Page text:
Cape League legend honored for decades of service 
Nick “The Greek” Siemasz is at home on the ball field

August 7, 2008


Written by Kathleen Szmit
Though the faces of Cape Cod Baseball League season change, there’s a familiar face among them in Hyannis.

After 31 years with the league, Nick “The Greek” Siemasz is likely one of the best-known folks in Cape Cod baseball.
On July 31, his Hyannis family honored Siemasz as players, fans and the Hyannis Athletic Association celebrated his three decades of service to the team and to the league.

Terri Corbett photo
REUNITED – Nick “The Greek” Siemasz, Hyannis Mets assistant coach, is congratulated by former Cape Leaguer, Pawtucket Red Sox player and friend Joe Hardy following a celebration of Siemasz’s 31 years in Cape League baseball on July 31. 

Ever a fixture in the Hyannis dugout or along the first base line, Siemasz admits to eating, sleeping and breathing baseball.
“Being in baseball has been my life,” said Siemasz.

After playing pro ball in the Dodger farm system from 1951 to 58, during which he hit .380 in his best season, Siemasz went on to become the assistant coach at Miami-Dade Community College in Florida.

He also coached one year in the Italian Industrial League and was assistant coach at Lynn University in Boca Raton, FL for five seasons.

Siemasz remembers practicing alongside greats including Jackie Robinson, Roy Campanella and Gil Hodges while playing for the Miami Sun Sox.

In 1978 Siemasz came to Cape Cod, originally working with the Wareham Gatemen, with whom he spent five seasons.
After another two seasons with the Falmouth Commodores, Siemasz was welcomed into the Hyannis fold, where he’s been for 23 seasons.

What he enjoys most about the Cape League are the players. “It’s being around the young guys,” he said. “Around the camaraderie.”

Siemasz said he often runs into players from years past, who stop to talk and reminisce about their playing seasons.
While Siemasz played a little football and basketball along the way, baseball was his sport of choice.

“There are so many little things in baseball that people don’t realize,” said Siemasz. “It’s a thinking man’s game. The little things help you with the game. The teams that execute usually win the ball games.”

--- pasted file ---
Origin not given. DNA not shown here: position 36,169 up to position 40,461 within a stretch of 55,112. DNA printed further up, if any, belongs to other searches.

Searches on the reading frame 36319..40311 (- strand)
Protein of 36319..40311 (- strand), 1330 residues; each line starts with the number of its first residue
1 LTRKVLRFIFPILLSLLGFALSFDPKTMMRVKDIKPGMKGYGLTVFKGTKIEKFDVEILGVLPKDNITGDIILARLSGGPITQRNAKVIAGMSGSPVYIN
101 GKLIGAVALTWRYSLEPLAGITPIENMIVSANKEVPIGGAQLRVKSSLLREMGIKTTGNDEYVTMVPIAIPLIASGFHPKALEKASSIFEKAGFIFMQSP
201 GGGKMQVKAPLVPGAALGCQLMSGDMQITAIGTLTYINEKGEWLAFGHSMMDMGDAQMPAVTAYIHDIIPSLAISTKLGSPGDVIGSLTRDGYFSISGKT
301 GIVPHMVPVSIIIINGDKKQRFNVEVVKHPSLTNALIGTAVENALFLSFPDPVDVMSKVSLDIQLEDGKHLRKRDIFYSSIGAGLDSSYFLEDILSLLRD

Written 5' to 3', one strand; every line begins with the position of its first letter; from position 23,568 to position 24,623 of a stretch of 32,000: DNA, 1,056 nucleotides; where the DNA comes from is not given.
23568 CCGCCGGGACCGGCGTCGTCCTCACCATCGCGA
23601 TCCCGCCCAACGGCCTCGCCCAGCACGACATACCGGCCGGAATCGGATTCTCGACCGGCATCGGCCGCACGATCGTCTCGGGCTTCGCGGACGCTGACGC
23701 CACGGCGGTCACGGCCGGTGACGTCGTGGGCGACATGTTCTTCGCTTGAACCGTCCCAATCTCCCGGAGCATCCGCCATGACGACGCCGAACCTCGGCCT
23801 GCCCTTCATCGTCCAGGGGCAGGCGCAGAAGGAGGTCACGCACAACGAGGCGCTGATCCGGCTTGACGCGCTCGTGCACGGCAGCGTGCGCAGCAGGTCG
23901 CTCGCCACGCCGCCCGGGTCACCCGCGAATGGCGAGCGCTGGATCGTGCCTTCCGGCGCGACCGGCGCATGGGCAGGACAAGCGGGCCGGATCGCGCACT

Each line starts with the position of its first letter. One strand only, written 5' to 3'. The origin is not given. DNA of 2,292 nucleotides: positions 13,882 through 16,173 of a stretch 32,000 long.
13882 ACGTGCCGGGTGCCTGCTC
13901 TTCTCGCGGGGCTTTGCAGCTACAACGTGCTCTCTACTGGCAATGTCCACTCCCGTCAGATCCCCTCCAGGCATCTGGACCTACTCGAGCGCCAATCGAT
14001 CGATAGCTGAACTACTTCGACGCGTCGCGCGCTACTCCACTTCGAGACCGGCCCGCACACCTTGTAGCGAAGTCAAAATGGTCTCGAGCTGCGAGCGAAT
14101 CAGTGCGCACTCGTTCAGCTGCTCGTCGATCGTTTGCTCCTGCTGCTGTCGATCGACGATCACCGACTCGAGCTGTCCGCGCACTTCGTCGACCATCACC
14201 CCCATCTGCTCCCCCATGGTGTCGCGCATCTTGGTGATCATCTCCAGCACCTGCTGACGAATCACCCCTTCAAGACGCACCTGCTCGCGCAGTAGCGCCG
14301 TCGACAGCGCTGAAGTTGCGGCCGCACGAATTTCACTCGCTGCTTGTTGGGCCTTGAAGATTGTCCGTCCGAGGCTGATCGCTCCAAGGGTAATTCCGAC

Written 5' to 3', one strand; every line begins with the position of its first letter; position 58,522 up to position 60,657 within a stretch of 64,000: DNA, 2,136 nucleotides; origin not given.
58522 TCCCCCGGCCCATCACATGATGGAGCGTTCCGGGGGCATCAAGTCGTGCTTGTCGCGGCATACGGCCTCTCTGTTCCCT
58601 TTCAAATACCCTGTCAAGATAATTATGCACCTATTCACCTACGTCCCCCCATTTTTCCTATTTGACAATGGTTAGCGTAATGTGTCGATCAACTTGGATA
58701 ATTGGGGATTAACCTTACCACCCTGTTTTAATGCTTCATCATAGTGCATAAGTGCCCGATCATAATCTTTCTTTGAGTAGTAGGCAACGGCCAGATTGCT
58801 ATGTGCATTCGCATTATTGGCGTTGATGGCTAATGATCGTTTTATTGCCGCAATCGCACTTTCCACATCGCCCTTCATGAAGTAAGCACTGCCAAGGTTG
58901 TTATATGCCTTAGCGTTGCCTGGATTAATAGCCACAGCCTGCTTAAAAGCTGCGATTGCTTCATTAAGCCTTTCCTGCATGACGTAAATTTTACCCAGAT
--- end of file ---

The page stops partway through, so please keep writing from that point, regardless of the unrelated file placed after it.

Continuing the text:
Having been with Hyannis more than two decades, Siemasz has developed a strong affection for the team and it’s community.
“Hyannis is the hub of the Cape,” he said. “We’re between Main Street and the Bay in a beautiful spot.”

Siemasz cites his most memorable season as 1991 when Hyannis won the Cape League Championship.

“Jason Varitek was on the team,” Siemasz recalled. “We were floundering and we turned it around, beating Wareham two games to three. The most exciting time is when you’re in the playoffs and the finals.”

Working with the league reminds him of his younger days, when baseball was the sport of choice for him and his pals. “We’d play every day ‘til dark,” he said. “When I was younger everybody wanted to play pro ball.”

During his special pre-game celebration, Siemasz was presented with a commemorative Nick “The Greek” Night poster, a Barnstable Ba, and a print of a McKeon Park under-the-lights painting.

“I never thought they’d do that,” he said of the fete. “I’m very blessed that they did. This is like my second home.”
As Hyannis plays its way into the post-season, Siemasz continues to take his place along the dugout fence and the first base line, cheering on his players.

“This is a good man here,” said friend Bill Soares of Falmouth. “He’s a legend.”

“Baseball is such a part of my life,” said Siemasz. “I don’t know what I’d be doing without it, to tell you the truth.”


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